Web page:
I’ve been a fan of history for as long as I can remember. Not in a memorize dates and names of battles and all the generals that ever lived sort of way – don’t give me a quiz, I will fail miserably. More in a fascinated by the motivations that caused people to act and behave the way that they did, that can only be studied in hind sight sort of way. I credit this fascination to my father. He was a history major and then taught history in high school for a spell. I have a feeling that he was one of those teachers that made the subject interesting and memorable; the way that all history should be taught. I guess this, because this is how he taught me history, not in the classroom but at home. Much more emphasis was placed on the whys and wherefores as opposed to the specific dates, times and names. My childhood was spent watching more WWII movies than I can even recount. I still have a special place in my heart for “Father Goose” and “Operation Petticoat,” gotta love Cary Grant. Come to think of it, I still have a special place in my heart for Cary Grant . . .
At any rate, I find history fascinating. So when I was visiting a friend in Richmond, Virginia and she suggested that we go tour the White House of the Confederacy I said yes. We wondered through all of the exhibits, read about the little toy cannon that actually fired tiny little cannon balls that Jefferson Davis had made for his son and, like all museums, I wound up in the gift shop. While perusing the merchandise, I came across this little booklet. It was less than 70 pages long and it was about female spies in the Civil War. To say that I was intrigued would be an understatement. I sat down in the middle of the gift shop and started reading. It was amazing! In this time of women in petticoats that were put up on pedestals, here were stories detailing how they would use those very petticoats to hide correspondence. They would use their perceived “frailty” to continue passing information even after being caught and jailed for being a spy!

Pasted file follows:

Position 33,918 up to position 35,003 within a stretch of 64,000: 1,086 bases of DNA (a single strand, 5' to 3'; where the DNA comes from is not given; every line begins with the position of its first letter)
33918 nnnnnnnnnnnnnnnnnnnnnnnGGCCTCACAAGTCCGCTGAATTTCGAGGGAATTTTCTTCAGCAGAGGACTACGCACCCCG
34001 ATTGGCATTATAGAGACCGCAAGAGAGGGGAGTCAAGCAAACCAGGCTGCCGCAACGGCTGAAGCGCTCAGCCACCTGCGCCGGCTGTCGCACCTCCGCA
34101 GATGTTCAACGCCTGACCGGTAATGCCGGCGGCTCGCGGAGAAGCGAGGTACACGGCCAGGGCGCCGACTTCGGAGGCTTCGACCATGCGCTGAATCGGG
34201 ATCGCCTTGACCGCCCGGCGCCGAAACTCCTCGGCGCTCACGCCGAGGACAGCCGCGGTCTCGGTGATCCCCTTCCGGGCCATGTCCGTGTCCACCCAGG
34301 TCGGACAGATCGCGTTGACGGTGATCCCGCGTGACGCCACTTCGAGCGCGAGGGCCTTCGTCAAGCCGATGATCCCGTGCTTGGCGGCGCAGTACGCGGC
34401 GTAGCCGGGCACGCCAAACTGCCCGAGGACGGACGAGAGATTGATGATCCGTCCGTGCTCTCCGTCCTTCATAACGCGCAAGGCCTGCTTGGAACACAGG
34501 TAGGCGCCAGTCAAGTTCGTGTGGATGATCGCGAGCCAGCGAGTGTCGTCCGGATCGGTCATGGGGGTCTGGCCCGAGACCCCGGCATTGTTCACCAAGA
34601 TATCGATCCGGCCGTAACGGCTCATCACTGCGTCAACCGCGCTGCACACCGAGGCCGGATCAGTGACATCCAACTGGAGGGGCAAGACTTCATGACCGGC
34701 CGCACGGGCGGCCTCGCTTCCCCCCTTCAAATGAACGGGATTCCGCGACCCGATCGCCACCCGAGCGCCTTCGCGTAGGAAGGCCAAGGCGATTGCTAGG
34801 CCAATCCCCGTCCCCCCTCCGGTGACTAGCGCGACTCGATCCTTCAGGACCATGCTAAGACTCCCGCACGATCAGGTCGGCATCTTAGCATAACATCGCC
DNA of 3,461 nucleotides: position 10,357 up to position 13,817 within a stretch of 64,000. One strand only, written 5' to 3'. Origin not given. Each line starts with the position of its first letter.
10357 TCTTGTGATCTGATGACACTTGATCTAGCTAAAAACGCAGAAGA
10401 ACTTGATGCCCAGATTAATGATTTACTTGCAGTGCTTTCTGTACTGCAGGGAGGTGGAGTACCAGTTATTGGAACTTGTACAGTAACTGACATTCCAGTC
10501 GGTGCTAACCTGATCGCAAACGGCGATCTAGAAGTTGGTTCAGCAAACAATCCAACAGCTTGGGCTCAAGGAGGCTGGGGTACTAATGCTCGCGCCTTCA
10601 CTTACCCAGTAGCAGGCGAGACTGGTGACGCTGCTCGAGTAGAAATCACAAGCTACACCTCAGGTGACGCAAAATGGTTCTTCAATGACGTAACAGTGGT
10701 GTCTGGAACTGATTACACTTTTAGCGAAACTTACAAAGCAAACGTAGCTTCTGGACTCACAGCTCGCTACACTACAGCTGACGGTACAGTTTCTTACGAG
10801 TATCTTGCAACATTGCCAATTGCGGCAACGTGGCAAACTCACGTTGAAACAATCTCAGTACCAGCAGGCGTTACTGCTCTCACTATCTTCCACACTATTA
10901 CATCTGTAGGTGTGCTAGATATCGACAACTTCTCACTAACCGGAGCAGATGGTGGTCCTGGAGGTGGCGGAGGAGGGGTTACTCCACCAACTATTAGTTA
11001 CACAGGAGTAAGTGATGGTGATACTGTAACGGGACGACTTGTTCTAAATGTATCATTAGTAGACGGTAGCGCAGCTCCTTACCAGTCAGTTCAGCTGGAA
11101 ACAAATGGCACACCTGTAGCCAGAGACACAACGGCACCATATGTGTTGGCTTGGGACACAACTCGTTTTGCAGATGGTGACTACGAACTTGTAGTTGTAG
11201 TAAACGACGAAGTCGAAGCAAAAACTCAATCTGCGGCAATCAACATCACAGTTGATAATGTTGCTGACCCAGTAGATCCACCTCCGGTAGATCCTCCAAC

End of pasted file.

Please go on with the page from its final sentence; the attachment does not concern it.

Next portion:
These women were brilliant and cunning and brave, and sitting there reveling in their tales a melancholy fell over me. How had I never heard of these women before? Why, in an entire museum, was there more about a tiny toy cannon, than an entire group of operatives, which I later learned had major impacts on battles and eventually the course of the war? I found this sad. So I bought the booklet. Then finished my vacation, went home and for the most part forgot about it. But in the back of my head these women kept kicking around, and the next thing I knew there was a story forming. It started out as a TV show – a period piece for Showtime or HBO. It wasn’t until I moved to Los Angeles and a friend out here convinced me that this idea of mine was better suited as a book. Yes, I essentially moved to Los Angeles to turn my TV show into a novel. Enjoy the irony, I do.
This is when I finally sat down and started to write the novel In a Time Never Known. It is the story of Anna and Kady, two southern ladies, a mother, daughter duo, who are spies for the Union. We get to see the sacrifices that they make, the people they encounter and the lengths that they are willing to go in our country’s darkest hour. Now my spies are fictional, but I’d like to think that the spirits of the likes of Elizabeth Van Lew, Belle Boyd, Mary Elizabeth Bowser, Rose Greenhow and the Moon sisters to name a few are present throughout the pages. These are the characters that I have fallen in love with, and these are the characters that I would like to introduce to you . . . in my next post . . . because this one’s really long already . . . and I kinda want to go to bed . . .